Teaching Information Literacy in the Trump Era
Not long into my second semester freshman comp class, we do a group exercise to identify credible websites. I provide links to about half a dozen sites about climate change, ranging from outright fakes and conspiracy theorists to unimpeachably reliable sources. For several years, the climate change page from the EPA (a nonpartisan, taxpayer-funded government agency) has been a staple of this exercise as an example of the latter.
Yesterday, according to Reuters, the Trump administration ordered the agency to remove this page from its website.
If and when the link in my online course enhancement “breaks” or redirects, I will not repair or replace it. I will leave the link there, alongside screen shots of what the website looked like today: January 25, 2017. I will add a footnote to explain why the link no longer directs to the intended page, and I will use this as an example of why (even though the most recent version of the MLA guide says it is optional) I require that they include access dates on their works cited pages:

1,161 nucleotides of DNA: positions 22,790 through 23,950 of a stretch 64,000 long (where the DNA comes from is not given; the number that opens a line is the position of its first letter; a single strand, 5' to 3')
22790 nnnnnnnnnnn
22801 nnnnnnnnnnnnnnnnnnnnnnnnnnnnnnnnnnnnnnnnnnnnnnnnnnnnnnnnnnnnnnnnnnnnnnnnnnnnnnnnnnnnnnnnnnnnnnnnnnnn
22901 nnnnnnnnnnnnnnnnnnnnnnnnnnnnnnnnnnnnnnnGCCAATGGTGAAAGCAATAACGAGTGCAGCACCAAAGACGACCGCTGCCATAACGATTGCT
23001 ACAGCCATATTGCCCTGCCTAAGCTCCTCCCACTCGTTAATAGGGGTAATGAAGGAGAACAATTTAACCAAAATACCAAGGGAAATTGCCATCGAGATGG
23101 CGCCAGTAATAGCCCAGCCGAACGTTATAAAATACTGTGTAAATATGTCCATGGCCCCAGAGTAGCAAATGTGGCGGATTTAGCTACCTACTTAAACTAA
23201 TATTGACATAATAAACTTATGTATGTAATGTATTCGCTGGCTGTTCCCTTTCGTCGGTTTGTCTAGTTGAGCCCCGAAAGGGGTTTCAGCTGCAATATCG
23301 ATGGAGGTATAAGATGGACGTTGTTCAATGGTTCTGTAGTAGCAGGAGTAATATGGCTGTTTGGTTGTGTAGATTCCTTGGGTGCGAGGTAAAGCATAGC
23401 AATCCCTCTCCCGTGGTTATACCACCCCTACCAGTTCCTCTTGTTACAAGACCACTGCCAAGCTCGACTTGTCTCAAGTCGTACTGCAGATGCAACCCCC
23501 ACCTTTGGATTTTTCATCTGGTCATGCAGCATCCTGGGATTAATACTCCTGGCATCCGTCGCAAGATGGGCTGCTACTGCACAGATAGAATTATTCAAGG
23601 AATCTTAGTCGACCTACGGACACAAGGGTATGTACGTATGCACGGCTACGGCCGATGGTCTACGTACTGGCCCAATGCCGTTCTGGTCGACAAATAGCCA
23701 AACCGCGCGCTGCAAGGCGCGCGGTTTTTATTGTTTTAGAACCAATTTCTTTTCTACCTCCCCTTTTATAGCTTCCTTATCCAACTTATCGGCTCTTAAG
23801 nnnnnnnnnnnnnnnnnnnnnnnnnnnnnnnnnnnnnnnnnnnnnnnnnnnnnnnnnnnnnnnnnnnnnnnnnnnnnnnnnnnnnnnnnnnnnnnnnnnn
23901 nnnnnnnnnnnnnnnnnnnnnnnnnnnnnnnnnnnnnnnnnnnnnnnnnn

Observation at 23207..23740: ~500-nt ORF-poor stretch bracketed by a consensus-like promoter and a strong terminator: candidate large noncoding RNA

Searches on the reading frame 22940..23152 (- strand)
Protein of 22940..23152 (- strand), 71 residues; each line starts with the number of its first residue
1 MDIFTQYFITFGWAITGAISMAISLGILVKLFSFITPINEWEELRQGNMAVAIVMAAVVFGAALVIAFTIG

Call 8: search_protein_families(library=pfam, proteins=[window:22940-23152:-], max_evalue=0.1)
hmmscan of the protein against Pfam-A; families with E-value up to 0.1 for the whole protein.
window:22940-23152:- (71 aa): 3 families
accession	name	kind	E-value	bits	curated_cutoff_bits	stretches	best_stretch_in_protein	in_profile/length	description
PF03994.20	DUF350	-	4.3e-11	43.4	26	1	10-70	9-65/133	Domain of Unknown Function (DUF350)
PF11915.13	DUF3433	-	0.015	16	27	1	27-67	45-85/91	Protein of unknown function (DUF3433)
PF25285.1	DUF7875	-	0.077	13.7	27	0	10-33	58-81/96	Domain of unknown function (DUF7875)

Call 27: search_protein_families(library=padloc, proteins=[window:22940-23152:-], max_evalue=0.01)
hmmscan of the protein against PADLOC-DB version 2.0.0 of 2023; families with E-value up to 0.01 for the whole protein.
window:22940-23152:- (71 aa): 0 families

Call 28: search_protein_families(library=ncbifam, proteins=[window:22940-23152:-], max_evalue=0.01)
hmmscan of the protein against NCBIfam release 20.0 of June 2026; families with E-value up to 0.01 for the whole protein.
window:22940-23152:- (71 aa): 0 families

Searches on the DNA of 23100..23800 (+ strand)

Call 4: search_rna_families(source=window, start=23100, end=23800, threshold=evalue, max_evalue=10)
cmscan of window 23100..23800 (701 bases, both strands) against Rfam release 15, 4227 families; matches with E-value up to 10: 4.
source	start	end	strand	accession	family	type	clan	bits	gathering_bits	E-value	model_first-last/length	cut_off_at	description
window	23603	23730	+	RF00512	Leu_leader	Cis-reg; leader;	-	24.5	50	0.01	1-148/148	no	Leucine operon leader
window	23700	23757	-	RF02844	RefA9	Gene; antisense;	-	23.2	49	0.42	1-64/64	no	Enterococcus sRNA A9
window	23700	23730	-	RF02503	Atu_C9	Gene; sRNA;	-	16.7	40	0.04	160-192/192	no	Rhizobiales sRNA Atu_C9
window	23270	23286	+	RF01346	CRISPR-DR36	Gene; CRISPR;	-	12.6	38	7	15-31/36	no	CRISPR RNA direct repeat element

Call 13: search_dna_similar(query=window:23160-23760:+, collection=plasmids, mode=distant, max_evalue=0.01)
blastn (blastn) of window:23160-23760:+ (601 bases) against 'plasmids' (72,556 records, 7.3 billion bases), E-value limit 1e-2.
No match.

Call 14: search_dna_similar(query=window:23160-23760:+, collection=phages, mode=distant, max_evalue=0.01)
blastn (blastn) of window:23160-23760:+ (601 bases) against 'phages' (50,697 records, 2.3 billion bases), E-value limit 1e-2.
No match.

Because what was true last year — or last month, or yesterday — might be erased tomorrow.
My job is suddenly a lot harder.